Astronomy Picture of the Day

Discover the cosmos! Each day a different image or photograph of our fascinating universe is featured, along with a brief explanation written by a professional astronomer.

November 8, 1998
See Explanation.  Clicking on the picture will download 
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Leonid Meteor Shower Next Week
Credit & Copyright: V. Winter (ICSTARS)

Explanation: Early next week, a spectacular meteor storm is expected: the 1998 Leonids. It is widely thought that that the meteors from the Leonids meteor shower are just small pieces of Comet Temple-Tuttle falling to Earth. During each pass near the Sun, a comet will heat up and shed pieces of ice and rock from its nucleus. This debris continues to orbit the Sun until either evaporating or being swept up by some large solar-system body. A piece of comet debris striking the Moon creates a small crater, but a piece striking the Earth usually burns up in the atmosphere causing a brief, bright streak. The streak below center in the above picture of the northern sky actually depicts a meteor from the Perseid meteor shower, a usually impressive display that peaks every year in mid-August.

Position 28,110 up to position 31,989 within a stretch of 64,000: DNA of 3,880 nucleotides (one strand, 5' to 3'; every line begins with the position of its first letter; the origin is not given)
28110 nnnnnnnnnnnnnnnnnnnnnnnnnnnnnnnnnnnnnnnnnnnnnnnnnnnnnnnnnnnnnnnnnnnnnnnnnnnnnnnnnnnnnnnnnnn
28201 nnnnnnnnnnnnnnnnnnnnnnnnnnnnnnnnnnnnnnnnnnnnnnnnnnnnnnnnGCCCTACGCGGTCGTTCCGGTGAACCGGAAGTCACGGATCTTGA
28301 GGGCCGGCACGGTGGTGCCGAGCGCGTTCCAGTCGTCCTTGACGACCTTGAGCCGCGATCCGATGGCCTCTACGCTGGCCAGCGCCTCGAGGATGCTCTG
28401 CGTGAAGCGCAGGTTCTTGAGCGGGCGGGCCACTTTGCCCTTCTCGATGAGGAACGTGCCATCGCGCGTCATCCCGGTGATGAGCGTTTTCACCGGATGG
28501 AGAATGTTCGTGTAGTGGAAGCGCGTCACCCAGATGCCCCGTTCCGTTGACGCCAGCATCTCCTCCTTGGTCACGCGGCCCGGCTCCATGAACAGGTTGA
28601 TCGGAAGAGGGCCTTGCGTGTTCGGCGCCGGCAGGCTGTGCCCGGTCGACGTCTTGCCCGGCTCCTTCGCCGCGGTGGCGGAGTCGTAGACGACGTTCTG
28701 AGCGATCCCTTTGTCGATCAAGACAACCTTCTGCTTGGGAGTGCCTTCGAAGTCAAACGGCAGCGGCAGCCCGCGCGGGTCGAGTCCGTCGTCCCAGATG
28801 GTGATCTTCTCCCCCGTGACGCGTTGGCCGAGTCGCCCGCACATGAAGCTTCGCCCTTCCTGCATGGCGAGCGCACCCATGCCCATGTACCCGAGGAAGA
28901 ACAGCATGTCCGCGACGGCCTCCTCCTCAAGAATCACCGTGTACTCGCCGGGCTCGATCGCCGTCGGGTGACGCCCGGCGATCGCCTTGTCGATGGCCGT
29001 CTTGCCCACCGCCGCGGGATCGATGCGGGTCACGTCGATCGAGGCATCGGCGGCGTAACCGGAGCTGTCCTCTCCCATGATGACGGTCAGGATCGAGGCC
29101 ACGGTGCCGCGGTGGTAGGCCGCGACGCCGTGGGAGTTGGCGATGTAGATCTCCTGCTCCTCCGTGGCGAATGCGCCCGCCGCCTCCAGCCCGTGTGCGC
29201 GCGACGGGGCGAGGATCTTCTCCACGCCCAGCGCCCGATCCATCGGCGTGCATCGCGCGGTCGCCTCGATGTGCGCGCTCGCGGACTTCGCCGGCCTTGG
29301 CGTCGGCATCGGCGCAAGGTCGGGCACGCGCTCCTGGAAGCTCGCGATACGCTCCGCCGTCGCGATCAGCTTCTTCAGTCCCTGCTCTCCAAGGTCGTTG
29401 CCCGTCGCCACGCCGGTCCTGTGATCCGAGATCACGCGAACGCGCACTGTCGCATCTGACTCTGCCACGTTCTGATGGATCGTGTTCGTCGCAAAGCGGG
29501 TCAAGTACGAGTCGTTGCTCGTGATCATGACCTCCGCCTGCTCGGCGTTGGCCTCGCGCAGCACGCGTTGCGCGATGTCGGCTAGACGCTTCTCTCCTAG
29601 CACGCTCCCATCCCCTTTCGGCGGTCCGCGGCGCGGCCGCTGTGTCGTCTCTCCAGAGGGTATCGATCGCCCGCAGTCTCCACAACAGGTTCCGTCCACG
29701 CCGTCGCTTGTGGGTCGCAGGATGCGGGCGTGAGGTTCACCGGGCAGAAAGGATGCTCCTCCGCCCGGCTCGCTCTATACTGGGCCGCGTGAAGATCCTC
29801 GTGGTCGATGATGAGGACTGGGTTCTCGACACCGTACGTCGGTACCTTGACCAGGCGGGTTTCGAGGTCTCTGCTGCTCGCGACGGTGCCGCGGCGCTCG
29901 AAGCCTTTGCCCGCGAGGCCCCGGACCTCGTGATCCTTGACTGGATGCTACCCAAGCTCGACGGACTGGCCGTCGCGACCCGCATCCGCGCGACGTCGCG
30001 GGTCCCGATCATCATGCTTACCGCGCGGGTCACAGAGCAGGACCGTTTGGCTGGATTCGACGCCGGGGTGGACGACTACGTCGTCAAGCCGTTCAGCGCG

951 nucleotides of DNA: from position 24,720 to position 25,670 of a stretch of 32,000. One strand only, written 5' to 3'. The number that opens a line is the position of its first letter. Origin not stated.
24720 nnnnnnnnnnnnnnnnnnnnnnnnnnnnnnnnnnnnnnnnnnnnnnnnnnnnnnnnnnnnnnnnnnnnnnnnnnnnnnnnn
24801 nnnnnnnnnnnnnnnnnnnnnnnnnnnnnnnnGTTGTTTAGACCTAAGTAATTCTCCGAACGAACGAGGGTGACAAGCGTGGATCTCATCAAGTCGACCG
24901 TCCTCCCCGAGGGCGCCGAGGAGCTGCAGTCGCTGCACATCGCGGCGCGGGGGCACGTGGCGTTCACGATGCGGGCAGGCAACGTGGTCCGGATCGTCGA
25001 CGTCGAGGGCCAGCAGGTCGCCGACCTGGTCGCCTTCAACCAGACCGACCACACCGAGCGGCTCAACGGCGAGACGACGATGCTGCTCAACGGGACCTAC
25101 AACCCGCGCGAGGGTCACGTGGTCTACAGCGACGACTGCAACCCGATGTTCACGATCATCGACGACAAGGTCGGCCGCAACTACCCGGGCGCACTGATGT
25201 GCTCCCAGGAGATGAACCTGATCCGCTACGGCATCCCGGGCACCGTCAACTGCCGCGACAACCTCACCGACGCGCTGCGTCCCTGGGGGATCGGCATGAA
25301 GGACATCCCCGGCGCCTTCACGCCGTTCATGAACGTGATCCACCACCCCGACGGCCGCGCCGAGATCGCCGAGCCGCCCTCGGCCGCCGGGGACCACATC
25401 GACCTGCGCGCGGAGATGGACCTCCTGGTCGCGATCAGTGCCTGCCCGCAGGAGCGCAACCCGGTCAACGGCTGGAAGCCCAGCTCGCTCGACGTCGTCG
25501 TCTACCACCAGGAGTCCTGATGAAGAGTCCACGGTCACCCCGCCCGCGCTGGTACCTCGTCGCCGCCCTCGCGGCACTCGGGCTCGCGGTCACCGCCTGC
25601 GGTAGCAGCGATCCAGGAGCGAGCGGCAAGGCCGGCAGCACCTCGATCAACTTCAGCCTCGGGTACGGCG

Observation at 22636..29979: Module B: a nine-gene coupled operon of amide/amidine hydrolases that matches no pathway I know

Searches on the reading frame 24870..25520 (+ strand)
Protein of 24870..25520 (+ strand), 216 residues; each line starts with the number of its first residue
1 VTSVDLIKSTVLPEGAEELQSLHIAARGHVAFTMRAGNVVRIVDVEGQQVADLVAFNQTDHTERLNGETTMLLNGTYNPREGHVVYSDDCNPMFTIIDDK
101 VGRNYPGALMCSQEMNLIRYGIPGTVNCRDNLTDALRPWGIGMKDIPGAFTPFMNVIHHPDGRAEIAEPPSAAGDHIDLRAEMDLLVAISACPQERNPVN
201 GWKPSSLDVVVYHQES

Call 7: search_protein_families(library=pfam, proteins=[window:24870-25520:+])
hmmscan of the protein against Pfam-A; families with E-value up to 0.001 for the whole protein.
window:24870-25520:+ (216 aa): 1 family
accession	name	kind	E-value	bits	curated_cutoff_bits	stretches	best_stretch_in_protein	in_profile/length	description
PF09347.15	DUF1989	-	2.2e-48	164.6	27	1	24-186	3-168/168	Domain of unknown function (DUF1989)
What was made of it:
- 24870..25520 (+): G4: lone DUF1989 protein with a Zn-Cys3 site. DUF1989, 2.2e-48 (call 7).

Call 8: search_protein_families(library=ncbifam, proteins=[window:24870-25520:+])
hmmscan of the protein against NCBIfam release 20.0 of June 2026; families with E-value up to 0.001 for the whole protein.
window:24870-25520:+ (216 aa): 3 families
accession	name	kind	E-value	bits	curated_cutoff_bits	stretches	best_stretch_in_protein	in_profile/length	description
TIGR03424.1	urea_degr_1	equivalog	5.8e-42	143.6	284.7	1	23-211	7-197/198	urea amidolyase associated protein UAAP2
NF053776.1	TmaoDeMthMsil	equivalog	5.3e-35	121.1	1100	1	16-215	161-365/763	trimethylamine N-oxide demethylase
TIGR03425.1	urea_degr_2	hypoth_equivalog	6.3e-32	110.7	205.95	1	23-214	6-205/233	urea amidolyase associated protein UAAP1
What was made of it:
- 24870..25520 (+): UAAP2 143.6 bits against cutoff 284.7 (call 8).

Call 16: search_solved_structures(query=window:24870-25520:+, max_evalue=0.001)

Tomorrow's picture: A Stellar Fireball

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Authors & editors: Robert Nemiroff (MTU) & Jerry Bonnell (USRA)
NASA Technical Rep.: Jay Norris. Specific rights apply.
A service of: LHEA at NASA/ GSFC
&: Michigan Tech. U.